Trial Lawyers Split on Impact of Tobacco Settlement If OK'd

By Greg Stohr Bloomberg News | THE JOURNAL RECORD, July 17, 1997 | Go to article overview

Trial Lawyers Split on Impact of Tobacco Settlement If OK'd


Greg Stohr Bloomberg News, THE JOURNAL RECORD


WASHINGTON -- U.S. trial lawyers, a group with a multibillion dollar stake in the landmark tobacco settlement, are divided over whether Congress and President Bill Clinton should approve the pact.

Although lawyers who pressed cases on behalf of state attorneys general and private class-action plaintiffs stand to profit from the agreement, the powerful Association of Trial Lawyers of America is opposed, saying the settlement will discourage private lawsuits by making it more difficult to win large damage awards.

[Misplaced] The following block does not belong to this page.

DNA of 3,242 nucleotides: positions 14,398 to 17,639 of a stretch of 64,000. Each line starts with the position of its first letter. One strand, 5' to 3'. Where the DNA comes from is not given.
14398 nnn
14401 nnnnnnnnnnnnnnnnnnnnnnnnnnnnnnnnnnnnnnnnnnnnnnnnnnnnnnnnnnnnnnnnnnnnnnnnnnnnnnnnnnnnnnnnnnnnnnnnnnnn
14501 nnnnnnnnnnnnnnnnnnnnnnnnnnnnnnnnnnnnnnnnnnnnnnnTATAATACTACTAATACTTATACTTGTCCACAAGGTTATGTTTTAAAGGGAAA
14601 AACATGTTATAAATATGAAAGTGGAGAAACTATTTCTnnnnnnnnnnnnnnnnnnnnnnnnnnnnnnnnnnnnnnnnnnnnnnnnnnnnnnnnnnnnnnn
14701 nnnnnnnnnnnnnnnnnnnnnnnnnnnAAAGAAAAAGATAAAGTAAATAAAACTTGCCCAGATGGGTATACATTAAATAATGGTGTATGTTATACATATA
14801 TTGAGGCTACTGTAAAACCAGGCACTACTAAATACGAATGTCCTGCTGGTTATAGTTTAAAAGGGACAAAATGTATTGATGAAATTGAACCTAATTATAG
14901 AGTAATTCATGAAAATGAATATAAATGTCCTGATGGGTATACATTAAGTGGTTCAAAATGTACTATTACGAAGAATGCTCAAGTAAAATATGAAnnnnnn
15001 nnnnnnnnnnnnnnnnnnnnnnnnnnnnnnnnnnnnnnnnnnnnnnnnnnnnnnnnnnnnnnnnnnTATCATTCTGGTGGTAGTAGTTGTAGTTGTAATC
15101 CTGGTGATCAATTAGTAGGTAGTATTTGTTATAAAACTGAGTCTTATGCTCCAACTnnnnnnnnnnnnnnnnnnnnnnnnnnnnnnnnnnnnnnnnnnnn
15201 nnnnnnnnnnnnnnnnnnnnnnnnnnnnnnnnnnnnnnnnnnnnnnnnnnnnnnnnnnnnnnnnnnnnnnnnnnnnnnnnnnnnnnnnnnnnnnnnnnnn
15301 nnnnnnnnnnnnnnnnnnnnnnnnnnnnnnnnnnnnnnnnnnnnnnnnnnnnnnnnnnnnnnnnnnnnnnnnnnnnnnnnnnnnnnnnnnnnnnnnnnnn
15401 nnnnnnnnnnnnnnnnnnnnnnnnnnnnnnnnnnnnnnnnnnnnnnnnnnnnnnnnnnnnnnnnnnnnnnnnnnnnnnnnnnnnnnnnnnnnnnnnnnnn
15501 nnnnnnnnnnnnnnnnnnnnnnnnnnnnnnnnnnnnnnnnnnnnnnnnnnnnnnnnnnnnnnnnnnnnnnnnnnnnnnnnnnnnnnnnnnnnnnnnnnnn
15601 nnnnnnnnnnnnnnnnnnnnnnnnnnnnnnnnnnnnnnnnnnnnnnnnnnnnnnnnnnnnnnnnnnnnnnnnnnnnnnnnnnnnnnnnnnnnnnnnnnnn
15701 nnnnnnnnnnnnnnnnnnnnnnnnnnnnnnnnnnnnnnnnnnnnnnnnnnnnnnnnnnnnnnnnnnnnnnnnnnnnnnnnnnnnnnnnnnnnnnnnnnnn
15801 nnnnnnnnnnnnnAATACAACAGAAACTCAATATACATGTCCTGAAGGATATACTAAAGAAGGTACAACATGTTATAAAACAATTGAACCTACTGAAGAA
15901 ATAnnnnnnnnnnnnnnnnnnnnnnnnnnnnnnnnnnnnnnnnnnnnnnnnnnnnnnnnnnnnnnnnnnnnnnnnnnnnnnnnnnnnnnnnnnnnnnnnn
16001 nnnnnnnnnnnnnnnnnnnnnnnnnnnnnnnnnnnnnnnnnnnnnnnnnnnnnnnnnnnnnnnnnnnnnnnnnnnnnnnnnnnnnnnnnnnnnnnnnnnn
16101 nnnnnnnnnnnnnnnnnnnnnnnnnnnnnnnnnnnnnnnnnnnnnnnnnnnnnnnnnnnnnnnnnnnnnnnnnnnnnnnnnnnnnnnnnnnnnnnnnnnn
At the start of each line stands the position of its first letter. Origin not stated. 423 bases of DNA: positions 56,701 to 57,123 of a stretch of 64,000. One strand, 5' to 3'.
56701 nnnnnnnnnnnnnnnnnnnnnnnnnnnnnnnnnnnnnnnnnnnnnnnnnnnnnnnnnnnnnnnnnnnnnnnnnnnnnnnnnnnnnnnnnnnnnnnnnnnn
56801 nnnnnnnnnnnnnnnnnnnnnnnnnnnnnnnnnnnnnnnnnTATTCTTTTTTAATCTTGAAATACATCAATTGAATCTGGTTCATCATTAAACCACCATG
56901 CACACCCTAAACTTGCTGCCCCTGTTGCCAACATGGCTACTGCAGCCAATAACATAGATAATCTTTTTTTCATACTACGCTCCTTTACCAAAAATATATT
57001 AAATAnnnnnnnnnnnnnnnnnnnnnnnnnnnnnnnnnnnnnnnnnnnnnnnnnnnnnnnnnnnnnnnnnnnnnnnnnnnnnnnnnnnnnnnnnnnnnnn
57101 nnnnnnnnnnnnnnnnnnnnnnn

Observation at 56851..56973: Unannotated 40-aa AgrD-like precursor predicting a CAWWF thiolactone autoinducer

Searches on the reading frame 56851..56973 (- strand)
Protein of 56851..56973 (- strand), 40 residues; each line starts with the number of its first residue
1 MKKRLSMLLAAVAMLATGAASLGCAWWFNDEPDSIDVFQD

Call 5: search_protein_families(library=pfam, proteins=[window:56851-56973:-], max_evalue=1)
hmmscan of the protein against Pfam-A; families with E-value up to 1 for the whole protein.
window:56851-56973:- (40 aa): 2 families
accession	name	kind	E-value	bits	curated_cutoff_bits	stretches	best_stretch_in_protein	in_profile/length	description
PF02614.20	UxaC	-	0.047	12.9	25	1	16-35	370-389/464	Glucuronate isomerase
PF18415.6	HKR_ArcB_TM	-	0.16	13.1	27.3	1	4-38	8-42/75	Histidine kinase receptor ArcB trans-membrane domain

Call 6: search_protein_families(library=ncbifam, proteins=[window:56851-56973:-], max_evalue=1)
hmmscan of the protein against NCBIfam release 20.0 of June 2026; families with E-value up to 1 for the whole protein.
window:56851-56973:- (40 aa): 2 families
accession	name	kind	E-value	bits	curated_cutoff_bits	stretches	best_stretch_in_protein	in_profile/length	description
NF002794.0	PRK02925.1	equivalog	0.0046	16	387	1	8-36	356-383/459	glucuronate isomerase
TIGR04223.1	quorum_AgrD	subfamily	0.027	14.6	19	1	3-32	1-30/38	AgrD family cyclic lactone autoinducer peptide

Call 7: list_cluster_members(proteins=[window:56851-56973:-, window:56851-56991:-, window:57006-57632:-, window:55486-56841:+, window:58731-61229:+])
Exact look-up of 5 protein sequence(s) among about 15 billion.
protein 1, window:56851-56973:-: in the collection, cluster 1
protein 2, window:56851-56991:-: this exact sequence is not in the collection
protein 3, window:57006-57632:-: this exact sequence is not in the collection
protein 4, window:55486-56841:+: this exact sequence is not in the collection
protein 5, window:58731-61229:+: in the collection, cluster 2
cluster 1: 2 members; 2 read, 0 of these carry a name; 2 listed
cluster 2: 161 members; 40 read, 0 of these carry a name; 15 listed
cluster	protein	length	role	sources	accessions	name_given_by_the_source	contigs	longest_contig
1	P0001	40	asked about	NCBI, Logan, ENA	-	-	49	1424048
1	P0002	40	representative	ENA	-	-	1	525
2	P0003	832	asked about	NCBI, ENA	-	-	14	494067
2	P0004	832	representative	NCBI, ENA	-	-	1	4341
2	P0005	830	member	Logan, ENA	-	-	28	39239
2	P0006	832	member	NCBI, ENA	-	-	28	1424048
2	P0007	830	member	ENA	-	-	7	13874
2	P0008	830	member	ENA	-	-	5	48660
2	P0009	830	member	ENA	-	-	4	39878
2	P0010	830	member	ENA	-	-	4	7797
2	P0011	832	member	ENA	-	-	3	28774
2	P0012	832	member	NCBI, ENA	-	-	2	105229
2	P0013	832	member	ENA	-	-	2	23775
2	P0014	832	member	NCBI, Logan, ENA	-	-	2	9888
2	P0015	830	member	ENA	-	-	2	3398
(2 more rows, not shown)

"The trial lawyers are in a difficult position," said Samuel Issacharoff, a University of Texas law professor who specializes in legal fees and complex litigation. "On the one hand, some of the most powerful and successful trial lawyers were key actors in getting the settlement." On the other hand, Issacharoff said, other trial lawyers "will lose a major institutional target with a track record of major social harms." How much attorneys with existing cases will earn isn't yet clear. The $368.5 billion settlement doesn't specify a formula for calculating fees, either for the lawyers working for state attorneys general or for those whose private class-action suits were rolled into the nationwide settlement. Tobacco companies and lawyers will fight out the fee issue, most likely through binding arbitration with the possibility of judicial appeal, after Congress and the president finish reviewing the agreement. The size of the settlement ensures that the payment will set records, even if it doesn't approach the 15 percent to 25 percent contingency fees some state attorneys general originally agreed to pay their lawyers if the cases went to trial. Regardless of how much those lawyers eventually reap, others who aren't involved in the settlement say they're being left out. Although the settlement doesn't ban future lawsuits, it limits them by barring class-action suits and punitive damages for past wrongdoing. The settlement "in effect gives immunity to the tobacco companies from future litigation," said Howard Twiggs, president of ATLA, the trial lawyers group. …

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